Farmers are the backbone of society. Without farming, there is no food production, and millions of people would starve. Unfortunately, recent population spikes have seen an uptick in “quantity over quality” farming practices. While commercial farms are working to produce enough food, there isn’t much care given to sustainability. The question is, what are some sustainable farming practices that farmers should know?
Improved Irrigation Practices
One significant sustainability issue on farms comes from water waste. Almost 70% of global water use comes from farms, and over half of that total is lost from poor water management. While a certain amount is lost naturally from evaporation, where it just goes back into the natural water cycle, a larger portion is lost through poor water handling. When farms water haphazardly or carelessly, precious resources are lost, and the farm’s individual sustainability goes down. To stay more eco-friendly, farms need to work on water conservation.
One way to conserve water and prevent unnecessary waste is with precision irrigation. While there’s no way to get around watering crops, having a more accurate watering system can prevent water from being wasted in walkways, evaporating in the air, or watering nearby weeds. Another method of water conservation is to employ agroforestry. In this system, fruit or nut trees are planted amongst the crops to provide shade and limit the smaller plants’ water requirements. The farmers can save money on water costs and get a profit bonus from the additional product. No matter what method farms choose, it’s essential to practice improved irrigation.
Crop Diversity and Rotation
Another sustainable farming practice is crop diversity and rotation. While United States farmers initially began doing this around the event of the Dust Bowl to prevent dust storms, rotating crops has environmental benefits as well. When nitrogen-sapping crops such as corn are rotated with grains, soil health improves. Farmers will need less fertilizer to keep their fields healthy, meaning fewer chemicals come into contact with people’s food. Additionally, including soybeans, wheat, and even sunflowers in a rotation will reduce environmental damage to a field. Like farmers during the Dust Bowl discovered, improved soil health leads to sturdier dirt that can withstand storms.
Along similar lines, off-season crops can keep the soil healthy and free from weeds, reducing the need for chemical treatment when planting season comes around. For instance, when a farmer plants winter wheat in their field, weeds won’t be able to sprout, soil nutrients will be maintained, and erosion will be kept in check. When spring starts, there won’t be a need for heavy pesticides and herbicides before planting the main crop. By embracing plant diversity and rotation, farmers can save money and boost sustainability.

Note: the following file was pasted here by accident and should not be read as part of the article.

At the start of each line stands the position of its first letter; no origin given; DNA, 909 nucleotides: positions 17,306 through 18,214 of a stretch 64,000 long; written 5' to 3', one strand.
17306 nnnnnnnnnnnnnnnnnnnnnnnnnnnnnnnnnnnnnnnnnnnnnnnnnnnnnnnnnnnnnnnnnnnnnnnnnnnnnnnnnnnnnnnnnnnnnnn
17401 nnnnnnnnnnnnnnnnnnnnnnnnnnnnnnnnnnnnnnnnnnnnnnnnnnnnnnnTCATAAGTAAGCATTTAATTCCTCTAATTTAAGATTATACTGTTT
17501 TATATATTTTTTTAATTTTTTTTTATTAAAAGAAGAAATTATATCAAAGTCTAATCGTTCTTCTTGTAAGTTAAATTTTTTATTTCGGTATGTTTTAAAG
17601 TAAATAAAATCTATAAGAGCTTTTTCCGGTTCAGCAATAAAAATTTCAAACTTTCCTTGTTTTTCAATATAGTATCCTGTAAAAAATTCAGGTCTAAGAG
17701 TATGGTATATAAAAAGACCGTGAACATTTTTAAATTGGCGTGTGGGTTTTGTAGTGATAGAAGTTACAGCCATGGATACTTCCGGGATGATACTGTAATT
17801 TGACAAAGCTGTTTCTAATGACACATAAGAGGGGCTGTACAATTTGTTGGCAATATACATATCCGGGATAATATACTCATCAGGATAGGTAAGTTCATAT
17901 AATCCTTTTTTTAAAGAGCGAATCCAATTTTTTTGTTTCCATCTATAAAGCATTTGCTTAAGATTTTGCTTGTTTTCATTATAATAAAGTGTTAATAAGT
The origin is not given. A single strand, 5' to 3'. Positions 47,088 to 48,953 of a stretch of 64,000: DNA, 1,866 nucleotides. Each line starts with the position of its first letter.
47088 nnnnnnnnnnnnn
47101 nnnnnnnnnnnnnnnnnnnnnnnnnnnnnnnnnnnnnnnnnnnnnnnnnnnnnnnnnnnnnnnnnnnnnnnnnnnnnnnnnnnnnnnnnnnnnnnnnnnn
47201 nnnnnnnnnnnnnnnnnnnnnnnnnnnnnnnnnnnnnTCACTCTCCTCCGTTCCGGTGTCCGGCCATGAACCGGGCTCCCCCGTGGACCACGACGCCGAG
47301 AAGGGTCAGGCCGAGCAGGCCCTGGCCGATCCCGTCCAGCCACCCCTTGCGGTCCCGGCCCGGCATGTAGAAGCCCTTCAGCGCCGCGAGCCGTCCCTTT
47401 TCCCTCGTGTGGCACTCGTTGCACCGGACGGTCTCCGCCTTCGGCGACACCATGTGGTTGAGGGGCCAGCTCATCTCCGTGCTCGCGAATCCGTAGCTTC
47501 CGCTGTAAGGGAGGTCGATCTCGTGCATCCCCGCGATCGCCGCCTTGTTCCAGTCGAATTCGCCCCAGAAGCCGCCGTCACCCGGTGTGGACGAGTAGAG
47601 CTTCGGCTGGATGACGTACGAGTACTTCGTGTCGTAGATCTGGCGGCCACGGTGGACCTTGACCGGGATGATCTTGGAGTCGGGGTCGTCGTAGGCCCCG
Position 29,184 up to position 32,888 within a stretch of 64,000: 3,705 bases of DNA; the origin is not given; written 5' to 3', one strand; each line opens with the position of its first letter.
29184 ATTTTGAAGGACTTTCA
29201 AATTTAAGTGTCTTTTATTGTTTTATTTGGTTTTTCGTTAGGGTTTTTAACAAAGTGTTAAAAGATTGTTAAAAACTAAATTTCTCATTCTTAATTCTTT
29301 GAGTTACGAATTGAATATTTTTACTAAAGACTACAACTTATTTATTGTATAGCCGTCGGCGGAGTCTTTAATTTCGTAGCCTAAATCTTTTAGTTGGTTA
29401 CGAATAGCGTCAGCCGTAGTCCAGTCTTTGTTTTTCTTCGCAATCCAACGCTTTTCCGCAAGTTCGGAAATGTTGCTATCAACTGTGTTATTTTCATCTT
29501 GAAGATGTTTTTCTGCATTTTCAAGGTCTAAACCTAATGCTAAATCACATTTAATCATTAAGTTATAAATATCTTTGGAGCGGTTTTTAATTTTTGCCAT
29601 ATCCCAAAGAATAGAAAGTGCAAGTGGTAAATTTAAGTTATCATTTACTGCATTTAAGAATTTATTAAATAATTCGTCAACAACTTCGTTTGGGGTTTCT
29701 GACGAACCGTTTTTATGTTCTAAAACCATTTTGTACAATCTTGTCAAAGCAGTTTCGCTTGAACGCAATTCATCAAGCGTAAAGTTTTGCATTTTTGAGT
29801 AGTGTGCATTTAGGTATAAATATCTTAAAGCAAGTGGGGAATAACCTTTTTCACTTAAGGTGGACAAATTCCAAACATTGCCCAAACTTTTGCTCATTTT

Sustainable Livestock Farming
Finally, employing sustainable livestock farming practices can make the world’s farms a bit more eco-friendly. While many people consider an animal-based diet unsustainable in comparison to vegetarianism or veganism due to poor farming methods, there are ways to make livestock farms more eco-friendly. One such way is by feeding animals less human-grade food. Animals with four stomachs, like cows, bison, and deer, can digest rough plant matter that humans can’t. While people’s bodies can’t use grass from marshlands or straw, these ruminants have evolved so that they can. By feeding these animals less human-grade grain, farms can encourage greater sustainability.
Additionally, keeping livestock supplies a farm’s sustainability factor. It’s a simple fact that animals are expensive, between the up-front cost and the funds they take to maintain. When these animals get sick, farms lose out on a significant investment. Not only are farms losing money, but the people relying on the farms for food are losing something. By keeping animals healthy, fewer livestock will need to be culled yearly, leading to a lesser food shortage and greater sustainability globally. No matter what animals a farm raises, it’s the farmer’s responsibility to employ sustainable practices.
Overall, farming is crucial to the world’s food supply. While farming is necessary, so is sustainability. When the two combine, the planet can thrive.